Big Tobacco Flirts With Non-Smokeable Marijuana
(Bloomberg) -- British American Tobacco Plc’s recent investment in Trait Biosciences Inc. offers intriguing clues about how Big Tobacco may capitalize on the growing cannabis market.
While tobacco companies are no stranger to marijuana, the expectation has been that they would gravitate toward things like vape or smokeable flower with THC. After all, inhalable products are their expertise.
But Trait’s strongest patents are for a technology that makes CBD water-soluble. That suggests BAT, the London-based maker of Vuse vaping products and Newport cigarettes, could move into other formats for cannabis consumption -- and even end up competing against beer companies.
BAT’s corporate-venture unit led the C$31 million ($25 million) investment in Canada’s Trait Biosciences last month. The deal calls for BAT to help commercialize the technology, which could be used in beverages to make the timing of the marijuana compound’s effects more predictable.
Neither BAT nor Trait would comment on whether the tobacco company has any specific plans to get into non-smokeable CBD products, or the beverage space in particular. But David O’Reilly, BAT’s head of scientific research, hinted at the possibility of new formats.
While the company is expanding its business in heated-tobacco products and vaping, he said, if consumers’ needs are better met with different products, “we’ll develop other platforms, which could be anything.”
A foray into beverages could put BAT in competition with large consumer-products companies, such as Molson Coors Beverage Co., which is developing cannabis drinks through a partnership with Hexo, and Corona beer maker Constellation Brands, which is developing cannabis drinks with Canopy Growth Corp.
Other formats for cannabis -- like CBD cigarettes or chewable products -- would pit the company against smaller firms run by former executives from the tobacco space. Taat International LLC, which makes hemp cigarettes, is overseen by Setti Coscarella, formerly a strategist for Philip Morris International’s reduced risk products. Cannadips, which makes oral pouch products similar to those in the tobacco space, has former Altria Group Inc. executive Peter Diatelevi as chief executive officer.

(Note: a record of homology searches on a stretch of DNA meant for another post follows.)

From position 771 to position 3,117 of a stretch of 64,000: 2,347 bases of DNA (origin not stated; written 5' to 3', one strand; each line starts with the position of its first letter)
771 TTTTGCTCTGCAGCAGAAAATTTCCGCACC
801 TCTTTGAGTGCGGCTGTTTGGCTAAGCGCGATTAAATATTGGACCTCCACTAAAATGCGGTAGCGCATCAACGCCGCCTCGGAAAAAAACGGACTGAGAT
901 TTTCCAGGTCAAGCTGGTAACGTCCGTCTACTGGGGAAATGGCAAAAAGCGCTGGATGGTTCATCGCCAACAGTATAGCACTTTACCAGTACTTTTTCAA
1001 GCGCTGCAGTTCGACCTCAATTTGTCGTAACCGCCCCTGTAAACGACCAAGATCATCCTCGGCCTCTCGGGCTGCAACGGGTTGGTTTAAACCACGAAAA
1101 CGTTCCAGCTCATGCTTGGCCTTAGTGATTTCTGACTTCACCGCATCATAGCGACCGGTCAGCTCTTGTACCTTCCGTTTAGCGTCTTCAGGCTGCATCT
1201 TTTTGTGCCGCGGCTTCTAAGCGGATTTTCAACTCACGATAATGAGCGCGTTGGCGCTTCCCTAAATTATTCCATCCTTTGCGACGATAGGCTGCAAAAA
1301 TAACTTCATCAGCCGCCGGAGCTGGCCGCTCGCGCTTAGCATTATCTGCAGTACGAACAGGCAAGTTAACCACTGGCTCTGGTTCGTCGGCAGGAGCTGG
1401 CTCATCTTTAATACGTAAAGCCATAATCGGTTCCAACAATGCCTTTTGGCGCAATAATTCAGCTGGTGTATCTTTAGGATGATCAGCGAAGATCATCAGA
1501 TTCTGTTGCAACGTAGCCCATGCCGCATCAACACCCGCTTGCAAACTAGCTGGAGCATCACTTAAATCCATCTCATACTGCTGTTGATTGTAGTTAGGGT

It’s still unclear what BAT, or Big Tobacco in general, really plans to do with CBD, cannabis’ non-psychoactive ingredient, or other weed-based products. That’s partly because marijuana is still not legal in many countries, and regulation has yet to take shape in others.
Tobacco companies are trying to expand their portfolios beyond nicotine as an increasing number of people quit smoking across the developed world, and cannabis is one promising market. BAT took a stake of around 20% in Canadian pot producer Organigram Holdings Inc. earlier this year. Altria invested in 2018 in Canadian marijuana producer Cronos Group Inc. and bigger rival Philip Morris International Inc. is beginning to take a closer look at the market.
BAT started a city test of CBD vaping products in the U.K. earlier this year that’s still ongoing. The company is focusing on CBD instead of THC -- the psychoactive ingredient -- and cannabis more broadly. There’s a growing demand for CBD products, O’Reilly noted.
While Trait has other specialties, like science to make marijuana plants more resistant to fungus or increase the yield of cannabinoids extracted, the water-soluble technology is drawing interest.
“They were interested for same reason I was, it’s a tremendous opportunity for new product development and building new brands in this territory,” Trait CEO Peter McDonough said in an interview.
NUMBER OF THE WEEK
- 1%: The allowable level of THC in CBD products sold in Switzerland, the highest amount of any European country, according to a recent report from New Frontier Data. France, by comparison, doesn’t allow any THC.
WHAT YOU NEED TO KNOW
- Mexico’s marijuana market could be worth $1.2 billion, former President Vicente Fox, a board member at cannabis company Khiron Life Sciences, said in an interview.
- Terra Tech Corp. and Umbrla Inc. closed their planned merger on Thursday, the same day Trulieve Cannabis Corp. announced it had closed on a deal to expand its presence in Pennsylvania. Jefferies sees more deals on the way. “With an estimated 27,000 plant-touching businesses currently in operation, the space is primed for further consolidation,” said Jefferies analyst Owen Bennett.
- Greenhouse owner GrowCo Inc. agreed to give up its Chapter 11 case, avoiding an upcoming trial over the federal government’s bid to toss out the bankruptcy because of the company’s connection to marijuana growers.
- Aurora Cannabis Inc. is free for now of allegations it made misleading statements about overproduction, limited retail stores and black market competition, a federal judge in New Jersey said. Investors have 30 days to file an amended complaint.
- Organigram Holdings Inc. reports third-quarter earnings before the market opens.
- Planet 13 Holdings Inc. holds its annual shareholder meeting.
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